For sale: Search for a new owner to take on former Walkers snack factory
A new owner could soon be bagged for a food factory which closed its doors with the loss of more than 350 jobs.
The Walkers site in Peterlee shut in December, bringing more than 50 years of crisp production in the town to an end.
But the plant could yet be relaunched, with the 16 acre site on the market as a new owner is sought for the business.
The brochure for the factory sets out it is a prime position for access to the A19 and nearby ports, is proximity to other food manufacturers including Country Style and Kookaburra and the space on the land which could be used to expand any company which moves in.
Pepsico, which owns Walkers, will retain the neighbouring distribution centre in Stephenson Road, on the North East Industrial Estate.
In its sales pitch, commercial estate agent Cushman and Wakefield says: “The Walkers factory has a long history of production dating back to the 1960s, with the factory expanding over the years to the current size and layout.
“As a result, the building comprises the original buildings along with several extensions of differing age and design, which have bene added to over time.
“Internally the building is divided into various areas including preparation, production, packaging, warehouse, office and staff amenities.”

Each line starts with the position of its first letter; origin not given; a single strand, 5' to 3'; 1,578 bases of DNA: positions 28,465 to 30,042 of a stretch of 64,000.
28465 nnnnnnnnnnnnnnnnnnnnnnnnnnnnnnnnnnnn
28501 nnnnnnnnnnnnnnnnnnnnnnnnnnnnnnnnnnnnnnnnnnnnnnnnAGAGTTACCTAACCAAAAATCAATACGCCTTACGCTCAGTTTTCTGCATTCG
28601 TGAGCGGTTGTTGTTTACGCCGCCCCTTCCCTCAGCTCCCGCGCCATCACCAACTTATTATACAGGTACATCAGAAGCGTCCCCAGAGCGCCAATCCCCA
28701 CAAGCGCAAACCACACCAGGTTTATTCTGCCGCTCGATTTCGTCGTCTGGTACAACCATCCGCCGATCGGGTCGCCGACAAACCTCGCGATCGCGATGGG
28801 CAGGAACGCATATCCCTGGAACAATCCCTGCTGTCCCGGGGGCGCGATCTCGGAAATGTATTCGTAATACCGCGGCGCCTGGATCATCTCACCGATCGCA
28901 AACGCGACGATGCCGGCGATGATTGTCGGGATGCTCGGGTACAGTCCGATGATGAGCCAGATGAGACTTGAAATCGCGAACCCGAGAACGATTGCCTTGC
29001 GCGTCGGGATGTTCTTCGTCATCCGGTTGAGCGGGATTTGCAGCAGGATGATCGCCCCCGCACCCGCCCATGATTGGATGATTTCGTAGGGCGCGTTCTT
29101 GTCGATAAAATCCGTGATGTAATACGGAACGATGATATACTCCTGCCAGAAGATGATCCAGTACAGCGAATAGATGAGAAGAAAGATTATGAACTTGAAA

They include a canteen, ladies and gents toilets and lockers, a car park with 200 spaces, reception and security hut.
The asking price will only be revealed on application, with economic support being offered via Business Durham, which can provide practical help and guidance on growing operations.
However, the papers also highlight that while the buildings are on an industrial estate, the some land in the surrounding area has been allocated for housing, which means the site could have alternative uses, subject to planning.
Walkers workers had been due to be made redundant on New Year’s Eve last year, but production at the factory, which made lines including Crinkles, Walkers Sensations, Scampi Fries, Bacon Fries, Cheese Moments and Cheetos Twisted stopped a week ahead of schedule.
Pepsico said the decision to close the factory was not a reflection of its workforce - which had included families who had dedicated decades of work to the firm - but was taken as it looked to make “productivity and efficiency savings crucial for ensuring the long-term sustainable growth of our business in the UK.”
The GMB union, which represented staff, said the said the move was a “massive blow” for the town with the company putting profit before people.
It had hoped another snack firm could be found to take it on as a going concern.